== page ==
LINKEDINCOMMENTMORE

Monica Hernandez / Eyewitness News
Email: mhernandez@wwltv.com | Twitter: @mhernandezwwl

NEW ORLEANS - Photographs and memories will never truly fill the void for those whose loved ones have lost their lives at the hands of the very people tasked with protecting them. Jasmine Groves knows firsthand.

On October 13, 1994, her mother was the victim of a shocking murder for hire orchestrated by New Orleans Police Officer Len Davis. It happened after Kim Groves reported Davis for police brutality. Davis now sits on death row.

Eighteen years later, Jasmine Groves continues to hold an annual memorial for her mother in the Ninth Ward. This year, the memorial was expanded to include half a dozen people who have been killed by New Orleans police officers.

'No matter how long ago it was, to know my mom was planning for my birthday party when she got killed, that's a hard pill to swallow,' said Jasmine Groves, who turned 13 the day after her mother's murder.

When asked how far the police department has come in the last 18 years, Jasmine Groves answered, 'Truly? Nowhere. We need to get better.'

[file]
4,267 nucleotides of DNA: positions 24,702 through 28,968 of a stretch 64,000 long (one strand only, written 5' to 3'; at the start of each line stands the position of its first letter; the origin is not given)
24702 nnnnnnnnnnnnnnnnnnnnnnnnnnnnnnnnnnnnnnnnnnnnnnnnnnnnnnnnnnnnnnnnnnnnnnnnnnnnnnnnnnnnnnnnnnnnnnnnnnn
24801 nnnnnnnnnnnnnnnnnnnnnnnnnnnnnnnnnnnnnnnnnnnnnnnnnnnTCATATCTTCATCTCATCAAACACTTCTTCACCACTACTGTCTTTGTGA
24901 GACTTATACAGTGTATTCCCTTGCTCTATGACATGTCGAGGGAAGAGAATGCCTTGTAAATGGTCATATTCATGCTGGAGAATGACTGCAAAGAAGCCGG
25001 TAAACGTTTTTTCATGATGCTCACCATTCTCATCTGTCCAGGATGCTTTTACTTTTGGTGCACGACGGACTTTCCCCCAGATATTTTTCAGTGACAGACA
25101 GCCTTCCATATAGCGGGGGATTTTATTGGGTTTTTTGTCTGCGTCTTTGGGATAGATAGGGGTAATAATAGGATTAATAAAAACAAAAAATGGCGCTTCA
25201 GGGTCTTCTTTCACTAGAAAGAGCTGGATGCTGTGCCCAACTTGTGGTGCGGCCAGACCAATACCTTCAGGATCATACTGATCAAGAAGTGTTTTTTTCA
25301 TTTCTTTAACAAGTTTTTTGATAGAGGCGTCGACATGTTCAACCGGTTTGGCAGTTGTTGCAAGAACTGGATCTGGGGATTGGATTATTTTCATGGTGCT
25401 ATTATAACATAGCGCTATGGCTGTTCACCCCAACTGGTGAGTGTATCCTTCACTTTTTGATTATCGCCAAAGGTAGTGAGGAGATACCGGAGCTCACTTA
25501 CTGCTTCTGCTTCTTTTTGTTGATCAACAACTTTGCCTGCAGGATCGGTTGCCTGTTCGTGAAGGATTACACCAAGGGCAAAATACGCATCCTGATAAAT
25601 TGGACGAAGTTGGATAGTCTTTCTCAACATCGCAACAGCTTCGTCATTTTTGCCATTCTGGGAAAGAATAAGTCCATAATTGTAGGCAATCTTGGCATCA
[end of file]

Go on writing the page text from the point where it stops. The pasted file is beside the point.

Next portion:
And those like Groves hope the sweeping changes in the federal consent decree, a historic blueprint for overhauling the NOPD, will help prevent another innocent person from being murdered at the hands of an officer.

Both the U.S. Department of Justice and the city of New Orleans have approved the landmark plan for overhauling the NOPD's policies and procedures. Now, it's awaiting the signature of a federal judge charged with making sure the document meets expectations.

'I think the consent decree is probably going to be the turning point in the history of the New Orleans Police Department,' said U.S. Attorney Jim Letten. 'Remember, this is the most comprehensive consent decree in the history of this country.'

Letten said the NOPD has already begun making some meaningful reforms.

'I think we've come a long way but we can never let up,' said Letten. 'We can never get complacent.'

'We've come a long way but we still have a ways to go,' said independent police monitor Susan Hutson.

Hutson said her two-year-old office is underfunded and understaffed and should play a bigger role in the NOPD's overhaul.

'We're already here, we're already on the ground monitoring,' said Hutson.

Jasmine Groves agrees, saying she looks forward to continuing her mother's legacy of pushing for change in the NOPD.

U.S. District Judge Susie Morgan does not have a timeline for signing the consent decree. When she does, it will be in effect for at least four years.

LINKEDINCOMMENTMORE
Read or Share this story: http://www.wwltv.com/story/news/2014/09/03/14552872/